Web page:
When Hurricane Irene stormed through northern New York’s Adirondack Mountains in 2011, the blowout of Marcy Dam in the High Peaks Wilderness Area was a minor mishap compared to the human devastation and million dollar losses left in her wake. Although real damage to the natural world from the breach wasn’t large, for many humans, it never felt like a minor mishap. The mountains Colden, Avalanche, and Wright probably didn’t notice the hole in Marcy Dam, but scores of outdoor recreation enthusiasts surely did.
Marcy Dam, or the Marcy Dam Pond, was an iconic spot for anyone who ever hiked, biked, ran, or skied to the dam itself, or beyond to Mts. Marcy, Avalanche, Colden, Wright, and more. In a brilliant move, the Civilian Conservation Corps built a dam on the Marcy Brook around 1930, which created Marcy Pond. The dam, resulting pond, and footbridge were perfectly sited and provided gentle access to outdoor recreation and stunning views. A wooden footbridge connected the two sides of the pond. Two popular trails led to the Marcy Dam, the truck trail and the hiking trail, in addition to the many alternate routes. It was an easy 2.6-miles on the truck trail to get to “the Dam,” a great rest spot or destination.
I know I am not the only one with fond memories of the Marcy Dam. Like many, I took it hard when Irene took it out. Marcy Dam had been a part of my life since 1987; it was in my backyard. Since the storm, I’ve been living in a kind of Adirondack Marcy Dam purgatory–I knew the dam was breached and destroyed and going to be dismantled, but most of the structure remained. On hikes and skis I could still see a clear outline of what used to be the pond and, except for a hole in it, the dam was still there. Now that the New York State Department of Environmental Conservation has started removing the pieces, I have accepted the fact Marcy Dam is gone.
Fortunately, the memories are not. I still remember and can almost feel the cold toes I got on the countless ski trips with Bill Koch and ski club children and parents to Marcy Dam. Marcy Dam was the destination at first, and then we skied beyond to Mts. Avalanche, Colden, and Marcy, as the youngsters’ ski skills surpassed most parents’. I can still feel the butterflies in my stomach when I relive the time I skied from the lean-to at the top of the far shoreline, onto the pond and over the dam, because the teenagers did, and so did another parent. Over the dam, there was just enough snow on the frozen waterfall for one turn. I hope I never forget trying to wipe the grin off my face the rest of that entire day.
It was long ago when skis, runs, mountain bike rides, and hikes to “the Dam” included the family canine companion, who ran free to sniff and leave messages. This was before leash laws and the law that prohibits mountain biking went into effect. These favorable conditions made a run or mountain bike ride “into the Dam” our neighborhood outdoor exercise jaunt. Despite what the experts say about stretching during a workout, I always felt better after a stop on the dam to stretch and take in the views before I started the run back.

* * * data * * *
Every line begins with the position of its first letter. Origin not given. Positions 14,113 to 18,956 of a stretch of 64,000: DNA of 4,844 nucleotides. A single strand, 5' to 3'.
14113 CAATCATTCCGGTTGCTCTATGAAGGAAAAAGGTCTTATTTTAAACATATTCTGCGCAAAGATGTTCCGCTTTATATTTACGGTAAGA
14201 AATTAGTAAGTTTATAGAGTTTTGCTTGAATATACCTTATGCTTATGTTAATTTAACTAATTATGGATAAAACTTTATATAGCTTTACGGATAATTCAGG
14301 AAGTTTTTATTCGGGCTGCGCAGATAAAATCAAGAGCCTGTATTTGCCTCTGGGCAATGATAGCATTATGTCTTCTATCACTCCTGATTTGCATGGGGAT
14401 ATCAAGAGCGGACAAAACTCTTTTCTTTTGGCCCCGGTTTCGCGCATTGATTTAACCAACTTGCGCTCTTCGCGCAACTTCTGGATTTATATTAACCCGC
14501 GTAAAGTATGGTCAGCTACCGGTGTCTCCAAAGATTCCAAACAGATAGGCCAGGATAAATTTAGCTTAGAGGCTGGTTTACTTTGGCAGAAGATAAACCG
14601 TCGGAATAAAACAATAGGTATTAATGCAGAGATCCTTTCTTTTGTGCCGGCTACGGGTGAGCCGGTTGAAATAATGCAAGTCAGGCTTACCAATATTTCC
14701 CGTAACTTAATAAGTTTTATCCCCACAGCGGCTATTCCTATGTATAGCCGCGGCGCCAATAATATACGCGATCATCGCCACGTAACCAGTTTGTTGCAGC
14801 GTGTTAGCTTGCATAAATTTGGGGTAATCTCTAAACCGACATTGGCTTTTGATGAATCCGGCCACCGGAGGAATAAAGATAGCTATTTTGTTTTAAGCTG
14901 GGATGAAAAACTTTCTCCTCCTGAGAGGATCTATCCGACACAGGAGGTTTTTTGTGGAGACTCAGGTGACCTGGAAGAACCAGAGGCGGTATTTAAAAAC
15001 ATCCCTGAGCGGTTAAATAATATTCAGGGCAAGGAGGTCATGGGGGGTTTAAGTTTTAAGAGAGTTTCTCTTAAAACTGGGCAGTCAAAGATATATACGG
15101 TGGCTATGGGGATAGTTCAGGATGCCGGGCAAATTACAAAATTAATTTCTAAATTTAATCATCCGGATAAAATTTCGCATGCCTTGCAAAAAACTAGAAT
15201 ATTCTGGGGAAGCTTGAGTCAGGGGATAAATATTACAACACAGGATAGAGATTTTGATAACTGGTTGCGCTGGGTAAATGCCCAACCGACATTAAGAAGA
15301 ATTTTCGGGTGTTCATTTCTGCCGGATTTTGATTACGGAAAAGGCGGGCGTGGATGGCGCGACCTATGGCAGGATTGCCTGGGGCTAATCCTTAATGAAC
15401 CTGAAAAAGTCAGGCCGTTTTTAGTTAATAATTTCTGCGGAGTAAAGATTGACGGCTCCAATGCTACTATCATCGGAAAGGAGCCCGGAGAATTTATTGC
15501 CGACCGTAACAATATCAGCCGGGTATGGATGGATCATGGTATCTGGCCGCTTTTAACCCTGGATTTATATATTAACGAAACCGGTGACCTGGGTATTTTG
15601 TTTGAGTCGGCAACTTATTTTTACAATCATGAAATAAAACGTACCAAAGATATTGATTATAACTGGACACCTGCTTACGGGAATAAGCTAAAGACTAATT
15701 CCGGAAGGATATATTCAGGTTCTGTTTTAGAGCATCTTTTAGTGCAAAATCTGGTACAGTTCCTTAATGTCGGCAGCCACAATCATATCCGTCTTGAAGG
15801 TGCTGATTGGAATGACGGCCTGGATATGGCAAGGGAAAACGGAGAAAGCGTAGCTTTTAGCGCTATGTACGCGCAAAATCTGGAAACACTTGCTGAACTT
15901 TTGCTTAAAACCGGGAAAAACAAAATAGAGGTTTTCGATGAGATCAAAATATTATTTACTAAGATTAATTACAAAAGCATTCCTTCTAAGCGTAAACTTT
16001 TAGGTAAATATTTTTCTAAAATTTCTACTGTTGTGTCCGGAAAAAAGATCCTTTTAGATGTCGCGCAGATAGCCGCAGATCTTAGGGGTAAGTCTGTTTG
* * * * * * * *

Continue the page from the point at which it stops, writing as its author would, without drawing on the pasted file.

On a big ski or hike day, Marcy Dam was the stop for a rest, some food and drink, and admiring the view. The Dam was a point of measurement on the way out at the end of a long day in the woods. I imagine I am not the only one who said to tired children or myself, “Hang in there, it is not that far to the car after we rest at Marcy Dam.”
A couple of decades ago, Marcy Dam was the first stop on a memorable ski day that started at a local ski center and pub. A number of us pooled our money for a ski party in the woods. We left the complicated arrangements for food, drink, and transportation to the expert and were not disappointed. I got my first glimpse into what the day would be like when we stopped on the Dam for adult hot chocolate. That was just the beginning. You haven’t backcountry skied until you’ve skied behind an empty keg bouncing down an expert backcountry trail, attached to the skier in front of you. I won’t forget that day spent with family and friends, and my surprise at the content of the thermoses on the libation stop at Marcy Dam.
We watched in horror as a rescue team worked to save the lives of six skiers, buried in a rare Adirondack avalanche on the northeast slope of Wright Peak.
Not all memories of Marcy Dam are sweet and fun. Those of us who were skiing out of the backcountry on February 16, 2000 will never forget the scene as we stood on the Dam and watched in horror as a rescue team worked to save the lives of six skiers, buried in a rare Adirondack avalanche on the northeast slope of Wright Peak, a popular backcountry route. One young man lost his life in the mountains that day. Five skiers were injured, one critically. A fresh coating of snow lured skiers out for what was supposed to be a great day of backcountry powder, but had turned tragic. The slides on Wright Peak are now referred to as “Angel Slides” in honor of the man who died and as a reminder to all of us.
Like many most of life’s memories, Marcy Dam’s are bittersweet on many levels. Some friends, who were there for that epic ski party in the woods, are no longer with us, and some have moved away and no longer ski. The face of the man who lost his life in the Avalanche comes to mind every time I look at Angel Slides. The kids who hung their legs over the edge of the dam and threw sticks in the water, and fed the chickadees, are grown. Perhaps not worst of all, but sadly, the dam is gone. Thanks for the memories Marcy Dam.
As usual, click on the image for a larger version of memories of Marcy Dam.